At the other end were the characters whose origins were left purposefully obscure, with clues dropped here and there about the character's history without ever coming together into a cohesive whole. Wolverine would be the prime example of that, though most of the big questions have been answered between Barry Windsor-Smith's "Weapon X" story and the Origin mini-series (which, I believe, was instigated by the fear that the X-Men movies were going to establish their own origin for Wolvie). The creation of the X-Men character Cable tried to follow this pattern, by presenting a full-blown superhero character with a mysterious backstory dribbled out in bits and pieces, to lesser effect.

And then there's the Phantom Stranger, whose origins are purposefully obscure, though he's either an agent of God (or of the Lords of Order, as in this mini-series). An issue of Secret Origins provided four possible origins, though, given the character's later treatment, it seems Alan Moore's origin of "an angel who rebelled against God and later changed his mind" seems to be the one most people are going by.

Any other superhero-genre characters that you can think of whose origins have remained relatively unknown (by design, or by accident - i.e. early cancellation)?

Sunday, October 23, 2005

Smallville, Aquaman, some linkage...you know, there's a reason I don't put titles on every post. 

So I haven't done any Smallville talk here for a while, but I had a couple comments about the latest episode. One, I liked the characterization of guest-hero Arthur Curry, AKA "Aquaman" -- it was a nice, cocky, good-humored approach to a character that 1) doesn't get a whole lot of respect, generally, and 2) has too often been portrayed as being angsty and angry in some kind of attempt to build respect.

Two, pal Dorian mentioned prior to my seeing the episode that Lex Luthor is now in full-on mustache-twirling villain mode, building superweapons and such. Seems to me that Clark is as much at fault for this relationship breaking down as Lex is...if Clark had just said "oh, yeah, I survived getting hit by your car because I'm super-strong," none of this would have happened. But then, I suppose we wouldn't have had a series!

And three, these lines:

Arthur: "We should form a group...some kind of Junior Lifeguard Association."

Clark: "I don't think I'm ready for the JLA."

Oh, you huge teases. But that did get me thinking about what other Justice League of America characters could show up on the show.

Batman: No way, no how, according to Smallville's producers. The success of Batman Begins means Bats is sticking to the silver screen.

Wonder Woman: Unless the supposedly forthcoming film is delayed or outright cancelled, due to the poor showing of director Joss Whedon's last film Serenity, I wouldn't expect WW to pop up either.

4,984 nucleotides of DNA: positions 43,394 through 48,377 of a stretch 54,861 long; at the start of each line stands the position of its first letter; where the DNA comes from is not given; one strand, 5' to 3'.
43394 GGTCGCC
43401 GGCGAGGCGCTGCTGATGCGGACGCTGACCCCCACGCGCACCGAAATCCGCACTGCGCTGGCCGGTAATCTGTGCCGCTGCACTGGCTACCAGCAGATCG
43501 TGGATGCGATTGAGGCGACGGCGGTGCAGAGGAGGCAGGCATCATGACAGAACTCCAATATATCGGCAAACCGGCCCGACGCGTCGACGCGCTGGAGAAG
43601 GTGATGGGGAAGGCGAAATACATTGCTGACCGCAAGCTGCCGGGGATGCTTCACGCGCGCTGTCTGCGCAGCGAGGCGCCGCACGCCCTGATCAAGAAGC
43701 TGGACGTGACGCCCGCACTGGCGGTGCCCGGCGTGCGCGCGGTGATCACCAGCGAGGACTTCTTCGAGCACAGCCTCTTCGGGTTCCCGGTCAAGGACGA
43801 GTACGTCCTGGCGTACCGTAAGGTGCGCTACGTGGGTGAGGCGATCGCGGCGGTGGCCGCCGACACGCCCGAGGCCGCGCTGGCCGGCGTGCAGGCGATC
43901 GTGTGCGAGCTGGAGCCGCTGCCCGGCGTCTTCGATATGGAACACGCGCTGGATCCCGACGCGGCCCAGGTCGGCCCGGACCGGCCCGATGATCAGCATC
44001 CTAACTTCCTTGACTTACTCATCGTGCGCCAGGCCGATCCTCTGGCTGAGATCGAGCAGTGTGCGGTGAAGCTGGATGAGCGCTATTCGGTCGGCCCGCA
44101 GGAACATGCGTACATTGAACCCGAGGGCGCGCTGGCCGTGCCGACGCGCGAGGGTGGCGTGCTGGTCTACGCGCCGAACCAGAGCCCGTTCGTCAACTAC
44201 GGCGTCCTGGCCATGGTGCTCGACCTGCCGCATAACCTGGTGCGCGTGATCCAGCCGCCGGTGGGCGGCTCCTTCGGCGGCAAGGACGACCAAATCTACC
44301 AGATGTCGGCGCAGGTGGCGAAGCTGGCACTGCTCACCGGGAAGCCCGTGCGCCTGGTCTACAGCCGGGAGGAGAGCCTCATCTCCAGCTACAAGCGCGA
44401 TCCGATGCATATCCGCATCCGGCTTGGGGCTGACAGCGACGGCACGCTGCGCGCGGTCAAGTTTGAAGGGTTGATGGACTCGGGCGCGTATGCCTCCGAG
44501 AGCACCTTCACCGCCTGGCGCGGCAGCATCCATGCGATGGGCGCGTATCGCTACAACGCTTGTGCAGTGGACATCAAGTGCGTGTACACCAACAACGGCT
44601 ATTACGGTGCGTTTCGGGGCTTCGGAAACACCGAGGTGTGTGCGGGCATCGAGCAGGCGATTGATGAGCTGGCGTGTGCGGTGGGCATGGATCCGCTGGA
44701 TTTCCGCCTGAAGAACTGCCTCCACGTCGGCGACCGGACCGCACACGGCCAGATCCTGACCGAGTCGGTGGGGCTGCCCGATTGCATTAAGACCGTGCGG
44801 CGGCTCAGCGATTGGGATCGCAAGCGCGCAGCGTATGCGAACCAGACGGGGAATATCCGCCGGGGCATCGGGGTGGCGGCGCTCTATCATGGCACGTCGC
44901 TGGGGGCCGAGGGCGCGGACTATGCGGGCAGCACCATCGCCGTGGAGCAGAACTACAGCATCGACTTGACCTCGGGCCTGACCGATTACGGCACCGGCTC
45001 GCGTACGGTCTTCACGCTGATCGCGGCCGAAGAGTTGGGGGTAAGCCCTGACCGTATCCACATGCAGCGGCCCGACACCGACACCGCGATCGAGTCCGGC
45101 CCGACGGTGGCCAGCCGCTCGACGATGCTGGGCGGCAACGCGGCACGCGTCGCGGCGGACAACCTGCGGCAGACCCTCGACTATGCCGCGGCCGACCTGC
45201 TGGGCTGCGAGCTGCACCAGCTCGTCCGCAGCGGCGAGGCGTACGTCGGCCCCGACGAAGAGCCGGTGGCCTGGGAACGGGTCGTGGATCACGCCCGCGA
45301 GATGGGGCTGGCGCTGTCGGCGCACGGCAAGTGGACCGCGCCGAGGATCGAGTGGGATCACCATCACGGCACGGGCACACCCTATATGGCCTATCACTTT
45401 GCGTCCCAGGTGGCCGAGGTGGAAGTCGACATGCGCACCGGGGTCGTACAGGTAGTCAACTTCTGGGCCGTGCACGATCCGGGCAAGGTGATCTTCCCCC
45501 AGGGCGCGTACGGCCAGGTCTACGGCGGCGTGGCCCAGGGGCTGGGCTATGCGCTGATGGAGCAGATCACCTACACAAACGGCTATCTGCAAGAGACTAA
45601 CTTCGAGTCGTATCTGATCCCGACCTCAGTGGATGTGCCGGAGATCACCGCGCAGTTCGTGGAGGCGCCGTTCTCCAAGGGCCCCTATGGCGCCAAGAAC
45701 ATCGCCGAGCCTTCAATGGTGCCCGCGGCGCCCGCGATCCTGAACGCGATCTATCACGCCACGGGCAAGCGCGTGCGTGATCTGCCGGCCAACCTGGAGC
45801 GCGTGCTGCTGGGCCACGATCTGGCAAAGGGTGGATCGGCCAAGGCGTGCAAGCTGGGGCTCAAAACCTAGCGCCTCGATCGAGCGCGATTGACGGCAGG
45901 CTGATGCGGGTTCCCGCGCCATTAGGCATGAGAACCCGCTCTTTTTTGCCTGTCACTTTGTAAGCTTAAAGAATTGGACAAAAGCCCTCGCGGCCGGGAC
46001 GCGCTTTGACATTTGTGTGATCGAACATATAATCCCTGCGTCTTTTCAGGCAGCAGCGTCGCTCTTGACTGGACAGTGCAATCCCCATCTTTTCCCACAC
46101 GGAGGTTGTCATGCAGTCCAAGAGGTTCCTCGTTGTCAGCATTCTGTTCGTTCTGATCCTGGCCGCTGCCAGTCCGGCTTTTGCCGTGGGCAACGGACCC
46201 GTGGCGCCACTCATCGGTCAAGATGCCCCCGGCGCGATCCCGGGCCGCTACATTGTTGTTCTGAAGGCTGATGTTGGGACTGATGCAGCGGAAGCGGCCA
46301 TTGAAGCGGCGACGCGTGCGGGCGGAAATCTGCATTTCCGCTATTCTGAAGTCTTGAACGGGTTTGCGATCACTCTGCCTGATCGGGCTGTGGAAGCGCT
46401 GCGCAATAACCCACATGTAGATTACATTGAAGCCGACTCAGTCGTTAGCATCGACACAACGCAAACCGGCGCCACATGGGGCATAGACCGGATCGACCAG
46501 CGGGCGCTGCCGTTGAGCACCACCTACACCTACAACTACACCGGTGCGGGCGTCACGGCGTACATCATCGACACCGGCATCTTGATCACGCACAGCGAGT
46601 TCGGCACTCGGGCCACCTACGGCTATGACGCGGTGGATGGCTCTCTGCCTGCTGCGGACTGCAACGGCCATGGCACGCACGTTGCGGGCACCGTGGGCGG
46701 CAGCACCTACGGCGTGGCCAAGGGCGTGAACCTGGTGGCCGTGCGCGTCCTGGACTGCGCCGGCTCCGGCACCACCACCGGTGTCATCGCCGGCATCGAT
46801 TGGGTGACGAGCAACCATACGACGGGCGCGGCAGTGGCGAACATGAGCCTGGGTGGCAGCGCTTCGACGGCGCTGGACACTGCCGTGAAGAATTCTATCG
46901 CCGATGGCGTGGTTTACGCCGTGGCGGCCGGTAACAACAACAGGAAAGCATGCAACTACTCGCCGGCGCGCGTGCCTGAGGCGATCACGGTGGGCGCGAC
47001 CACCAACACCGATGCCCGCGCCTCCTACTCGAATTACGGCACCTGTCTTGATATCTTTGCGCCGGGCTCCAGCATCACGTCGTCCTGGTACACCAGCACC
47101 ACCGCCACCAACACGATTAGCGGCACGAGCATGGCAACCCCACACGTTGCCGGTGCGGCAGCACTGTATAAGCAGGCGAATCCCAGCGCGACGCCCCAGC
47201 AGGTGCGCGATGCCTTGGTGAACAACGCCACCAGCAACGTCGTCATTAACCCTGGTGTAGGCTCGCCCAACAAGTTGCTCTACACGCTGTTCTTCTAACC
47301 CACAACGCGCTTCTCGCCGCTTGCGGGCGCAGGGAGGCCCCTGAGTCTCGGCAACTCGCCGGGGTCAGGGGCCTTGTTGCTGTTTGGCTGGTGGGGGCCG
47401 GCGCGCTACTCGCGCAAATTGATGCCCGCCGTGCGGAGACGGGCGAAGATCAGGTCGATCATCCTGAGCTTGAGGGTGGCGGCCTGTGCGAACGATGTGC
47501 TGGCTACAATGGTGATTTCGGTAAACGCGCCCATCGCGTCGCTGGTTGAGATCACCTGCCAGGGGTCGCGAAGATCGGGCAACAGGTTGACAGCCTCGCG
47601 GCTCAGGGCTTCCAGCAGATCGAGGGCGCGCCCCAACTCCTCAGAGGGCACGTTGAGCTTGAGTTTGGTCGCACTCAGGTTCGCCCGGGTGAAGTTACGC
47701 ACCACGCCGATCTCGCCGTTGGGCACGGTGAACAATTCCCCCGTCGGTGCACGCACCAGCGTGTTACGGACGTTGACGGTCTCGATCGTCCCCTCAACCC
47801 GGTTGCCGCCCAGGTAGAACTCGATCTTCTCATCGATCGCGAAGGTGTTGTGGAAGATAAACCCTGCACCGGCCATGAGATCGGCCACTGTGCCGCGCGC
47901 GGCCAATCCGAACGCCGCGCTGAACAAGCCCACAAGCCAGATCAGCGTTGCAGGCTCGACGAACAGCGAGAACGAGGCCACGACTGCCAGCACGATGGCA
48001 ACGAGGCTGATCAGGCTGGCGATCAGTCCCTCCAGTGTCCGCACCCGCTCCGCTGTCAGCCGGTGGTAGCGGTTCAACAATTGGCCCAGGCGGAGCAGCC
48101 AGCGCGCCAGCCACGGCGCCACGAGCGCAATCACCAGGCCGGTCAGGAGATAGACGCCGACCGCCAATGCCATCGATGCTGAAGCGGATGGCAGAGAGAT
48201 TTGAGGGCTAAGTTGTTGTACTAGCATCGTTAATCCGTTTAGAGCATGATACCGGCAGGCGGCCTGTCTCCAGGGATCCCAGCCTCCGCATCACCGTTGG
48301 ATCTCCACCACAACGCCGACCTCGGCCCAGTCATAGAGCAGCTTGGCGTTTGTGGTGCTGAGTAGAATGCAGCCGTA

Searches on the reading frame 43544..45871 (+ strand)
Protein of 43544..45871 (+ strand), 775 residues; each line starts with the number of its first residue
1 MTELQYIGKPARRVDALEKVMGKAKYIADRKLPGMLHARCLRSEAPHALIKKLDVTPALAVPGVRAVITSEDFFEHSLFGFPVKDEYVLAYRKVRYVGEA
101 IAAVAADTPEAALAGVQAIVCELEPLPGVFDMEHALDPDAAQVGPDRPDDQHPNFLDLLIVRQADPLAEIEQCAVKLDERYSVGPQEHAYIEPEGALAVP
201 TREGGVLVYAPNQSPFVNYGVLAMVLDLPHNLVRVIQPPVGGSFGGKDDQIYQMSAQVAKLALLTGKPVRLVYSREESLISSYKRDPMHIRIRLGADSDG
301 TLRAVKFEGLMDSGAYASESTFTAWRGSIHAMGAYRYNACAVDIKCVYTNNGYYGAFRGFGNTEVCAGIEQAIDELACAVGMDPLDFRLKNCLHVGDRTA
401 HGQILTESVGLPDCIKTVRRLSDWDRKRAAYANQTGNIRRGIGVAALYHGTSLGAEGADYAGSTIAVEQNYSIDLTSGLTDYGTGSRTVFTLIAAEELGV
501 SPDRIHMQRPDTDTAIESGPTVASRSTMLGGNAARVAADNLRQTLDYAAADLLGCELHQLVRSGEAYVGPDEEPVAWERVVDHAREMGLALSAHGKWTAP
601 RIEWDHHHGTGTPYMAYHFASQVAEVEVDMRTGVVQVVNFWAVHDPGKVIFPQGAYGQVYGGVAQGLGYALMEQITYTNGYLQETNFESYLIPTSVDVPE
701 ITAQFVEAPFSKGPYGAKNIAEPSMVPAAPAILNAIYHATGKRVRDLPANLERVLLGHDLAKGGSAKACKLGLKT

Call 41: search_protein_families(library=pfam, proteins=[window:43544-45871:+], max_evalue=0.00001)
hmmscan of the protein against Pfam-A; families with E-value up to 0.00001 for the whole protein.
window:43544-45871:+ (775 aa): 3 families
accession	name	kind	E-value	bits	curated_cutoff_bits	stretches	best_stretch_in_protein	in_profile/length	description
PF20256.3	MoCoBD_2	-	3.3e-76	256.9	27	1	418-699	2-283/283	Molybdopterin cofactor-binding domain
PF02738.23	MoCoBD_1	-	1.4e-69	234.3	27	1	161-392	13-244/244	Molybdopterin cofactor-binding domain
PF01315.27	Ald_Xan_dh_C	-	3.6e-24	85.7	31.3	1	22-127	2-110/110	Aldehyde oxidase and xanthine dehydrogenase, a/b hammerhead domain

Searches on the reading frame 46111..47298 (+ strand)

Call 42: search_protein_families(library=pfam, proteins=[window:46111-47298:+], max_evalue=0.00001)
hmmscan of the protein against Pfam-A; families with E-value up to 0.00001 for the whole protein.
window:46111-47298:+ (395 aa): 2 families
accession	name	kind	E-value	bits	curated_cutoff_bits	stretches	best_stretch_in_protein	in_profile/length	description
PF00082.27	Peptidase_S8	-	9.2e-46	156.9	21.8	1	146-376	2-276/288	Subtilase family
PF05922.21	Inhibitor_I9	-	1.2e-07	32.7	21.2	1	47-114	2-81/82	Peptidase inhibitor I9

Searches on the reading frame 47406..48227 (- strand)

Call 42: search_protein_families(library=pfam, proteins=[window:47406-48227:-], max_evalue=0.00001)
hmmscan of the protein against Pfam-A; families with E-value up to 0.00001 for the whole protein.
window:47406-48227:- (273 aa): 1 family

Hawkman: I think it'd be absolutely fantastic, but a guy with wings flying around Smallville may be pushing it a bit.

Green Lantern: Not likely, since, if they stick close to the comics, this opens Smallville up to the presence of a whole bunch more alien beings, and I think they've got their hands full just dealing with Kryptonians. Plus, I get the feeling that they'll have the GL rings made of (or at least powered by) Kryptonite since, you know, they're both green and all. You know how TV works.

Green Arrow: Now this could probably work, since this is a character that's a little more down to earth, and easy to fit into Smallville's setting. My idea was an older, anti-establishment college professor who strikes against "the man" at night...pal Dorian's idea was a fellow college student, rebelling against his spoiled rich upbringing as a campus radical.

Vibe: Oh, relax, I'm just kidding. But, you know, his powers are within the standard range of abilities we've seen during the series...and what I wouldn't give to see a breakdancing superhero on a current TV show.

On a related note, a while back (under March 6th) I noted that you could have the Legion of Super-Heroes actually appear on the show (since at least one episode has dealt with time-travel setting that precedent). Three mysterious students show up on campus, and Clark discovers that they have super-powers (one can shoot lightning, the other has magnetic powers, and the third can read minds). Plus, they seem to know an awful lot about Clark, and also seem to know what's going to happen before it happens. And they mysteriously vanish by the end of the episode.

I'm not holding my breath.

Ken at Ringwood resurfaces, and the Comicsweblogosphere is all the better for it. Ken, you magnificent bastard, you need to post more...Doom commands it!

A big ol' "Congrats" to the mighty Laura "Tegan" Gjovaag, who celebrates three years of posting on her weblog and somehow remaining relatively sane. And, as she is the mistress of all things Aquaman-ish, go read her thoughts on the latest Smallville.